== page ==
By Gerald Hanks
Gerald Hanks is from Houston Texas, and has been playing poker since 2002. He has played cash games and no-limit hold’em tournaments at live venues all over the United States.
Most poker fans will agree on the two major factors that contributed to the poker boom of recent years: online poker and TV poker shows. Not only has the customer base for online poker exploded in the last eight years, the sheer amount of TV poker content has also expanded. In a five-hundred-channel universe that must fill its voracious twenty-four hour programming schedule, poker shows have become nearly as omnipresent as late-night infomercials.
Here are some of the best US-based poker TV shows:
GSN’s “Doubles Poker Championship” is probably the most unique poker show on TV. Instead of playing against each other, players must cooperate as duos win a four-team single-table tournament. The format presents challenges for the player beyond reading a single opponent: each player must also understand his partner’s moves, as well as both members of the opposing teams.
The fun for the viewers often comes less from the stellar poker play the pros exhibit, but the clash in personalities among these strong characters. If Phil Hellmuth is a sore loser when he only has to depend on his own ability, imagine the meltdowns he has when a teammate lets him down.
The presentation style of “Poker After Dark” comes across much more as a high-stakes home game rather than a high-pressure winner-take-all tournament. Players are often looser and more given to table talk… at least according to Phil Hellmuth. Speaking of Hellmuth blowups, the clip above shows how the “Poker Brat” starts comparing the show to the “World Wide Wrestling Federation”.
The players take the game seriously (sometimes too much) and the commentary is insightful and educational. “PAD” is without question the best poker show on any of the major broadcast networks.
Over the last eight years, the World Poker Tour has been one of the pillars of TV poker programming. With a new tournament nearly every week, the WPT has produced more poker content than any other regular poker show. The graphics and presentation in each broadcast give the tournaments a dramatic feel, in spite of some of the corniest commentary seen this side of Norman Chad.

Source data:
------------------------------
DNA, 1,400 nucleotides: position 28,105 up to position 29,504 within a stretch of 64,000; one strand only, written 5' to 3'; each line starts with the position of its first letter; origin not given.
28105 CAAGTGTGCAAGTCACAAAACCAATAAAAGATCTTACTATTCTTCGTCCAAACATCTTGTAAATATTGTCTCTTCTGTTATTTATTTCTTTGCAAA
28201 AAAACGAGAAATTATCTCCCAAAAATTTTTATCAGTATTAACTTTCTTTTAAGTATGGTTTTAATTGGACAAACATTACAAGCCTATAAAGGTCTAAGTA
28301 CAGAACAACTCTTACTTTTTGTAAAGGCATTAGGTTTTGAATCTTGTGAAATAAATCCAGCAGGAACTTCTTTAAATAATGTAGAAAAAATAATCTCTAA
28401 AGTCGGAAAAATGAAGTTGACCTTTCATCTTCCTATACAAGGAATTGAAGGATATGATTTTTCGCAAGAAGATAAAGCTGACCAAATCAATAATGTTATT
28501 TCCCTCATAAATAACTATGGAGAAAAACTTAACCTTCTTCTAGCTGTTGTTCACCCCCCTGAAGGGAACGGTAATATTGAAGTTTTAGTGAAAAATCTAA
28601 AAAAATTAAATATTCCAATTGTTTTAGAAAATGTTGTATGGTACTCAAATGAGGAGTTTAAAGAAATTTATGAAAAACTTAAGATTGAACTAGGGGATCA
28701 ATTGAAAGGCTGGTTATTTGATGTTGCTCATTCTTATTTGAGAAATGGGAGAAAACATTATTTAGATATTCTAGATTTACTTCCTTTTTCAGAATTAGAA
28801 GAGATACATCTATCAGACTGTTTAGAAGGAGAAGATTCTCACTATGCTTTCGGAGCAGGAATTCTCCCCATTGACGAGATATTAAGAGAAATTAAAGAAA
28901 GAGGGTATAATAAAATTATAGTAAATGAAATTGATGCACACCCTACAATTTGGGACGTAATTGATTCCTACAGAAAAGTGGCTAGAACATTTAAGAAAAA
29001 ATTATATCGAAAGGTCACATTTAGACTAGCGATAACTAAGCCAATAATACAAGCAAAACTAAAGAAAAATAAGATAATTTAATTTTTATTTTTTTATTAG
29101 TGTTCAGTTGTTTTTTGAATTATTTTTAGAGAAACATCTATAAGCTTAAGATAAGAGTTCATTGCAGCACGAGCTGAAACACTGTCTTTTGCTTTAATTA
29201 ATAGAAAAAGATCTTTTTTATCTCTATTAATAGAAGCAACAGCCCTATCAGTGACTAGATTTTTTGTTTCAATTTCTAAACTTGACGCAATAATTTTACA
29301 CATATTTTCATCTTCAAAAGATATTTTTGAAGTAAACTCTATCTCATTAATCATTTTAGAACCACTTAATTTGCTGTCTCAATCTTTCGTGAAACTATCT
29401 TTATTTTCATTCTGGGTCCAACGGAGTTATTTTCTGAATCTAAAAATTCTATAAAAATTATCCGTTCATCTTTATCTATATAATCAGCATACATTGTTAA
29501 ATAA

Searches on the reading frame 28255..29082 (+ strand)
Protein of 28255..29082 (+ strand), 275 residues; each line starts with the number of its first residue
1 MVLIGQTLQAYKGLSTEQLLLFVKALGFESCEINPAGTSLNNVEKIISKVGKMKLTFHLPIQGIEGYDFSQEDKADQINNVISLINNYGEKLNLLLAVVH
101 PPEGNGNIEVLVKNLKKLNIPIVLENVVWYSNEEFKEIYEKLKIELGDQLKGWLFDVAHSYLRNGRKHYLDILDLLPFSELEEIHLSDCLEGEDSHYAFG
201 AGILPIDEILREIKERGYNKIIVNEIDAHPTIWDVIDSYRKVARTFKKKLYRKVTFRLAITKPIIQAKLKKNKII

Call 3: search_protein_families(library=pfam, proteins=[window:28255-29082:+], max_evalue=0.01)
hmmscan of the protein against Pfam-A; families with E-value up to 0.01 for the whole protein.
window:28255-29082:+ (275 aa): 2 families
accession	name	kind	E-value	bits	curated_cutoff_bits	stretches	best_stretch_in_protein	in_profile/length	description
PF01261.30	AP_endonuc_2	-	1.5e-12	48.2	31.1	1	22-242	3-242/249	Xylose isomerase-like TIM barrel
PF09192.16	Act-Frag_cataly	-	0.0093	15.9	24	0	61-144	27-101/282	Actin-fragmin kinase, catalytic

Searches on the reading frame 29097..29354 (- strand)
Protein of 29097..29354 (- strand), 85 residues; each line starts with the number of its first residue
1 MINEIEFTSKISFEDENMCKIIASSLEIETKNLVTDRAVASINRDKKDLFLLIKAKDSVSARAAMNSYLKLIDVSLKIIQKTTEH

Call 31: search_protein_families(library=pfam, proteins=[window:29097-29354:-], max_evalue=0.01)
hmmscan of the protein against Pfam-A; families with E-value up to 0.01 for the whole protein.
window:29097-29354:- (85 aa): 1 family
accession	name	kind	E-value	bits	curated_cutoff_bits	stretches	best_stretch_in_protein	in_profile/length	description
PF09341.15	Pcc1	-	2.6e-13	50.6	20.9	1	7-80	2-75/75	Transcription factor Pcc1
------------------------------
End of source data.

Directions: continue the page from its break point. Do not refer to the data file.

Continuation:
For the last few years, the show has been hopping networks. Starting at the Travel Channel in 2003, then moving to Game Show Network in 2007, and later to Fox Sports Net. The FSN format split each two-hour show into two one-hour episodes, making it harder to follow the action
The familiar guitar twang of the intro has carried the “Grandaddy of them All” from the run-down rooms of Binion’s on Fremont Street all the way to the spacious Amazon Room at the Rio. ESPN’s coverage of each year’s WSOP is still the measuring stick for every other TV poker show.
Despite the ratings decline in recent years and criticisms over the commentary (“I believe they are the ‘Ramblin’ Wreck’!”), the WSOP will remain the most popular TV poker show for the foreseeable future.
Although the WSOP has the glamour and prestige, GSN’s “High Stakes Poker” has the best in-game action of any poker TV show. The main difference between “High Stakes” and the other poker shows is that it shows real cash-game action, rather than a tournament. Players will often throw bundles of hundred-dollar bills in a pot along with their chips. The visual impact of seeing a player toss in enough cash to equal six months’ salary cannot be underestimated.
Of course, for every classic TV show, there are a dozen failures. Poker shows are no exception, especially ones that try to go “behind the scenes” or tell the “real story”. I’ll cover those in the follow-up to this article.
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